Jean’s account of her research for the writing of her book, based almost entirely on real people, events and places, was most interesting and well received by members – I have already ordered my own copy through Amazon.
A well-attended meeting including a number of members with Constantine ancestors.
Sheila’s interest in her own Constantine forbears began with a sampler inherited from her 2 x great grandmother which she followed up by reading a private publication of House of Constantine (1957) by L.G. Pine.
The Wharfedale Constantines were originally of Norman descent and the earliest record found in the area by Sheila is the death of Henry Constantine in 1520.
The first Constantine family discussed began with Henry second son of yeoman Robert (Sheila’s 8 x great grandfather & possibly a tenant of Francis Clifford). Henry was baptised 1614 in Coniston, attended Glasgow University and was ordained at Carlisle in 1639. He married Ann Heber in 1648 and they lived at Hebden Hall. Henry and Ann had 5 known children: Henry, Christopher, John, Ann & Samuel. Henry was ejected from the Rectory in 1662 and died 1667 (buried Ripley).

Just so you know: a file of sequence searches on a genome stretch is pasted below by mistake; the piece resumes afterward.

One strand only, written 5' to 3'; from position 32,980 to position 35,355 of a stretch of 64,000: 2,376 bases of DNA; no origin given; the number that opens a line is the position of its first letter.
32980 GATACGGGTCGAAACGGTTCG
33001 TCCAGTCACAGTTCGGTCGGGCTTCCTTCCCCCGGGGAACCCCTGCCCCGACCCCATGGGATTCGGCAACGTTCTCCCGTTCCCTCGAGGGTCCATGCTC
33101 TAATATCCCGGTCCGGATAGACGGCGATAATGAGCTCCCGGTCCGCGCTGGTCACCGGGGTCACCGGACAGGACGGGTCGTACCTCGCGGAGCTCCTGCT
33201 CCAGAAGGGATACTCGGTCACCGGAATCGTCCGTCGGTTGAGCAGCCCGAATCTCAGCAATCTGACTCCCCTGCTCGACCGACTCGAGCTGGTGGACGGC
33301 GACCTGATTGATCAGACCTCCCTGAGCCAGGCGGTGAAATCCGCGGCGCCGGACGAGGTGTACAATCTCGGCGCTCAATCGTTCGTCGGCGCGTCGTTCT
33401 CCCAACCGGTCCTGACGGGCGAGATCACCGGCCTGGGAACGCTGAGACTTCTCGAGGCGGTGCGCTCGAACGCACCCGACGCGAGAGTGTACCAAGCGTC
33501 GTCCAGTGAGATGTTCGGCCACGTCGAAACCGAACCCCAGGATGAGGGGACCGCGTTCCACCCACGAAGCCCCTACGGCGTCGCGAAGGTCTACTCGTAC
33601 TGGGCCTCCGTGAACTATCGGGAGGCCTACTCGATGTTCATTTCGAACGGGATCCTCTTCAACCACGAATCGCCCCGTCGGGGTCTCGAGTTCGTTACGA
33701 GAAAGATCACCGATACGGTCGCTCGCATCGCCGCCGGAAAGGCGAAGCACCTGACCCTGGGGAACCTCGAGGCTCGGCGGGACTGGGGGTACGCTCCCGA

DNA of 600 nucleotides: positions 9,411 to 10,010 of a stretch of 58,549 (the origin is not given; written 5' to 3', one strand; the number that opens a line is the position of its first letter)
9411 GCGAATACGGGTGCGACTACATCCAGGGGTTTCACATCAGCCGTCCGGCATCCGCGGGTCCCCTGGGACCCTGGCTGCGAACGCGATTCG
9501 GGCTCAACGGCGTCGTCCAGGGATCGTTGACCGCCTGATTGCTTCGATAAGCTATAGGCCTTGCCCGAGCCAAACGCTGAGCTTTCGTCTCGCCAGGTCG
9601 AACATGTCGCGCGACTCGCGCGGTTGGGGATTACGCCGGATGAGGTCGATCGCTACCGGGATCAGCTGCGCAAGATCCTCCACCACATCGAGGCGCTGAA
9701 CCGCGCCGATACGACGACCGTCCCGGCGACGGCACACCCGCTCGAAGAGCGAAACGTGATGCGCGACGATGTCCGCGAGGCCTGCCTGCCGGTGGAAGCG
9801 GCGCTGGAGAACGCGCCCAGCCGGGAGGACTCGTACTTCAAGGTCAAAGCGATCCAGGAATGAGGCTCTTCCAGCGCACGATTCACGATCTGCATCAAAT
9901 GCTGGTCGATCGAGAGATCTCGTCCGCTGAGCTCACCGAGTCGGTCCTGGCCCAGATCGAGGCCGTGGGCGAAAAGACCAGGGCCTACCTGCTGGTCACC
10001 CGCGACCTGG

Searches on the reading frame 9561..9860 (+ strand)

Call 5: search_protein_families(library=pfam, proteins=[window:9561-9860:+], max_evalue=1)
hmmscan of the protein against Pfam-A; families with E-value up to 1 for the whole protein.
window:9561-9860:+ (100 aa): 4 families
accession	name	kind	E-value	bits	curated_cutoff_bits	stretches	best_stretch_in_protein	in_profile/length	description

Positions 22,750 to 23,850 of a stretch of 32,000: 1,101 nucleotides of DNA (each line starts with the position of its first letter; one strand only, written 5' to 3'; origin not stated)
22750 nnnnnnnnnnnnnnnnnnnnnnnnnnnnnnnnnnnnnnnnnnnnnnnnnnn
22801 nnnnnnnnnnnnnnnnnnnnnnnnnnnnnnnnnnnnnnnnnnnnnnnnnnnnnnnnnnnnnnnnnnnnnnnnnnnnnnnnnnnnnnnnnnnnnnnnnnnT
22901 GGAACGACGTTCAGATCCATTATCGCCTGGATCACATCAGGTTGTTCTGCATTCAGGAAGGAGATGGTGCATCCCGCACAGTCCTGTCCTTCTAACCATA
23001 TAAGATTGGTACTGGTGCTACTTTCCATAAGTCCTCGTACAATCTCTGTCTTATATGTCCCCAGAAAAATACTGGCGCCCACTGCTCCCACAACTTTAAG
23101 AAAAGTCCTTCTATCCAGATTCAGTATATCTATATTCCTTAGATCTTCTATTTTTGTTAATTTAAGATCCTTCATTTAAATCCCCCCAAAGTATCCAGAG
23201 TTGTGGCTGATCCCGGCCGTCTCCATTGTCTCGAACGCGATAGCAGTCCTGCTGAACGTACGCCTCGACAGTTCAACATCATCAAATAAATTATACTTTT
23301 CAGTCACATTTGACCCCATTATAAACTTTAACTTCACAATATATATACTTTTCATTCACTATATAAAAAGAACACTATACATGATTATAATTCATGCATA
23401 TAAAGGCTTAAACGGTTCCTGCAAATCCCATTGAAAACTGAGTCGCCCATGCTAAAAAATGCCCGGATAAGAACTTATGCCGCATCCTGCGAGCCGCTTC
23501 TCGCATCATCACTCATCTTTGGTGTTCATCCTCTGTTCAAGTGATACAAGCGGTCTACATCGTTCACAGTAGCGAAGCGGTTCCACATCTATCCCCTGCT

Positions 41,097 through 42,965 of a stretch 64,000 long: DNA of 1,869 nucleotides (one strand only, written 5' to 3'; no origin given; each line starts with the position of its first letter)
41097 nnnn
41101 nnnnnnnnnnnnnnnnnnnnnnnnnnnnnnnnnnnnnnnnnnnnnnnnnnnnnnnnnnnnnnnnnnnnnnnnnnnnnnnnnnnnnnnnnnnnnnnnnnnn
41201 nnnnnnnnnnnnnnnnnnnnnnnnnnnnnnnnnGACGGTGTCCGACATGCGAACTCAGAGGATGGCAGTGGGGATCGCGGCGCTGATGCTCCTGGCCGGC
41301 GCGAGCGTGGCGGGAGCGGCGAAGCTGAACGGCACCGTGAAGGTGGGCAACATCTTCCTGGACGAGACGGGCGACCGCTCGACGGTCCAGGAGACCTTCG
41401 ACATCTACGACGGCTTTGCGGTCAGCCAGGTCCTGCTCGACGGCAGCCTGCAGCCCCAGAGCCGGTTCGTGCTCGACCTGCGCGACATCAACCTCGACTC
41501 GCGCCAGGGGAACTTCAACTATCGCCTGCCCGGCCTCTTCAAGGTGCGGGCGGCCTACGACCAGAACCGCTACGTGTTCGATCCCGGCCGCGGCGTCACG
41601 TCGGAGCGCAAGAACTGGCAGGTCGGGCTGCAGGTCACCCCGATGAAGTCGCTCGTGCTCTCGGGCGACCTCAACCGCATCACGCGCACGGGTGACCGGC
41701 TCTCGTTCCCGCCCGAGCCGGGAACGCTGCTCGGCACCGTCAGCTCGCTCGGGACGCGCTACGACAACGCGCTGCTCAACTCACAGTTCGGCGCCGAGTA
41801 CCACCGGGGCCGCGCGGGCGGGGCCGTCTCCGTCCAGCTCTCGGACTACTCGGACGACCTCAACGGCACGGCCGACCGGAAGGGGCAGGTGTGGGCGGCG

Henry junior also attended Glasgow University & was ordained as a rector, preaching at York Assises in 1683. He married Susannah Puddington of Devon and died 1709 leaving 6 daughters and £6000 of debt. His only son Heber Constantine died 1707. Henry’s daughter Jane married her cousin Richard Constantine and moved back to Yorkshire as did her sister Lydia who married William Stockdale.
Christopher also attended Glasgow University and became a barrister. He married widow Elizabeth Bellingham 1684 in Westminster and died 1713 leaving no children.
John also attended Glasgow University and eventually became a cleric too, although he was a school master in Burnsall in 1678. He married Phillippa Quantock and their only daughter Ann died young.
Daughter Ann married Reginald Bean and her will bequeathed her assets to their only son Reginald Bean.
Little is known of son Samuel who died 1679 in Gisburn.
The second Constantine family discussed began with another Henry Constantine (Sheila’s distant cousin), born 1686 in Coniston who married Isobel Brown. Their surviving children included John, William, Henry, Alice & Jonathan.
John born 1721 married Mary Paley in Giggleswick and moved to Settle. They had 13 children and John was buried 1802 in Giggleswick. Two sons Richard & William became successful silversmiths in Sheffield.